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According to the Jewish faith, God gave his people 613 of these instructions to live properly. Do you know what they're called?

Mitzvahs are the Jewish commandments. The Jewish coming-of-age ceremonies ("Bar Mitzvah" for boys, "Bat Mitzvah" for girls) signify that their recipients are now adults in the faith and thus obligated to live according to these principles.

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This relatively new Japanese religion is currently one of the 13 state-recognized sects of Shintoism, although it's also been affiliated with Buddhism in the past. Can you name it?

Tenrikyo originated in the 19th century with a 40-year-old woman named Nakayama Miki. She said she was possessed by a god called Tenri-O-no-Mikoto and developed a set of spiritual practices involving dancing, shamanism, healing and charitable acts.

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Although it shares many cultural roots with Hinduism and Buddhism, this old religion is considered to be distinct from both. Can you name it?

Jainism derives from ancient India. Scholars estimate that it was founded between the 7th and 5th centuries B.C., making it one of India's three oldest religions along with Buddhism and Hinduism. The word "Jainism" comes from an old Sanskrit verb "to conquer," and it refers to the battle its practitioners fight against their own bodily urges in the pursuit of purity.

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This event occured in 1054 A.D. and was a defining moment of Christian history. Can you name it?

The Great Schism, also called the East-West Schism, occured when ideological differences and longstanding tensions led the Christian Church to permanently split into two factions. These were the Roman Catholic Church, led by Pope Leo IX, and the Eastern Orthodox Church led, by Michael Cerularius, the patriarch of Constantinople. Each side excommunicated the other, a measure that wasn't lifted until 1965.

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Do you know what the eight-day Jewish holiday of Hanukkah celebrates?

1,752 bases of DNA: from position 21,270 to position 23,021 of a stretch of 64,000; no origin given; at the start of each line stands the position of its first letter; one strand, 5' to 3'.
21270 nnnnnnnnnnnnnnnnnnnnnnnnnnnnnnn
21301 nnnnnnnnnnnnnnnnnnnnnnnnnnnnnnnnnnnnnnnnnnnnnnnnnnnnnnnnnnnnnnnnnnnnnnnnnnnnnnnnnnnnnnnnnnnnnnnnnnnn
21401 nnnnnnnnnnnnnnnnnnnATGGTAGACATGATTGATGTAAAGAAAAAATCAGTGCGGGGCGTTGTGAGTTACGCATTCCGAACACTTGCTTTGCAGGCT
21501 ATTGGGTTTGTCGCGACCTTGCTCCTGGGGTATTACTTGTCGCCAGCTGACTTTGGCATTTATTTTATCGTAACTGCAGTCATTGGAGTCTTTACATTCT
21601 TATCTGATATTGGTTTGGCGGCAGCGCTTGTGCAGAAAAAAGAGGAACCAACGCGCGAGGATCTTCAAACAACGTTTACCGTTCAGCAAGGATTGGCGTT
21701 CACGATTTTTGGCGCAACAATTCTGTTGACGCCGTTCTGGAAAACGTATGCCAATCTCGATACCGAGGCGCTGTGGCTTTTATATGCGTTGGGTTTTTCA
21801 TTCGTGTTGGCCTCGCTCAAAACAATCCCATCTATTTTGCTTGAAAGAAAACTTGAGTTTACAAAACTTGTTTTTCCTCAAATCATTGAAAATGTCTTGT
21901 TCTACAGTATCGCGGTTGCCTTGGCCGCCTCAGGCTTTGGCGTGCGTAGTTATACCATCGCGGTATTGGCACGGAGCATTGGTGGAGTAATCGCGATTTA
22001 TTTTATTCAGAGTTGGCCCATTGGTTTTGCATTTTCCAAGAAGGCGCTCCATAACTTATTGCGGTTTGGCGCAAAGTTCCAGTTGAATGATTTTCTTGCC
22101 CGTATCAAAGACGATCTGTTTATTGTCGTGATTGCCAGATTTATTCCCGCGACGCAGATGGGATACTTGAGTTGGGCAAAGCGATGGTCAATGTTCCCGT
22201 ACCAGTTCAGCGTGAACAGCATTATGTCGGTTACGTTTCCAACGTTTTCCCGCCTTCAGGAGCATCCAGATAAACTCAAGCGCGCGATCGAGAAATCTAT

Hanukkah has its origins in 2nd century AD Jerusalem, when the Jewish people staged a revolt and overturned their Greco-Syrian rulers. (After a period of religious tolerance, these rulers had decided to force conversion and desecrated the Jewish temple.)

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Do you know the name of the state ideology of North Korea?

Juche was founded by Kim Il-sung, the previous ruler of Korea and the father of current head of state Kim Jong-Il. Although "Juche" has been translated to "independent stand" and "spirit of self-reliance," the faith centers heavily on the deification (making into a god) of its founder.

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Image: anuchit kamsongmueang/ Moment/ Getty Images

About This Quiz

From Judaism to Islam, Buddhism to Neo-Paganism, Christianity, Juche and everything in between, the religions of Planet Earth are as diverse as its people. Some faith systems have their roots thousands and thousands of years ago, whereas others are younger than electricity. Some are liberal, evolving and open to interpretation, whereas some religions (or sects of religions) adhere to tradition and regard their religious texts as the literal "Word of God." Some belief systems are mutually exclusive and others allow room for multiple traditions.

Some religions are labeled "monotheistic" (believing in only one god) and others "polytheistic" (believing in many). That being said, matters of the spirit aren't always cut and dried, and many faiths, whether scholars label them as such or not, are somewhere in between, with beliefs about many aspects of one divine entity. Some religions take place strictly between an individual and the divine, whereas others rely heavily on community and shared cultural heritage.

Religions evolve over time, or else their relationships with the changing world around them evolve out of necessity. Some faiths have been historically intertwined in politics; others have not. The history of religion is rife with prophets, teachers, messiahs, wars, corruption, phenomenal acts of goodwill, clashing ideologies and the struggle for peace. Despite differences and tensions, most faith systems (at least at their theoretical core philosophies) work to better the world and provide meaning and spiritual sustenance to the human beings in search of it. Amen!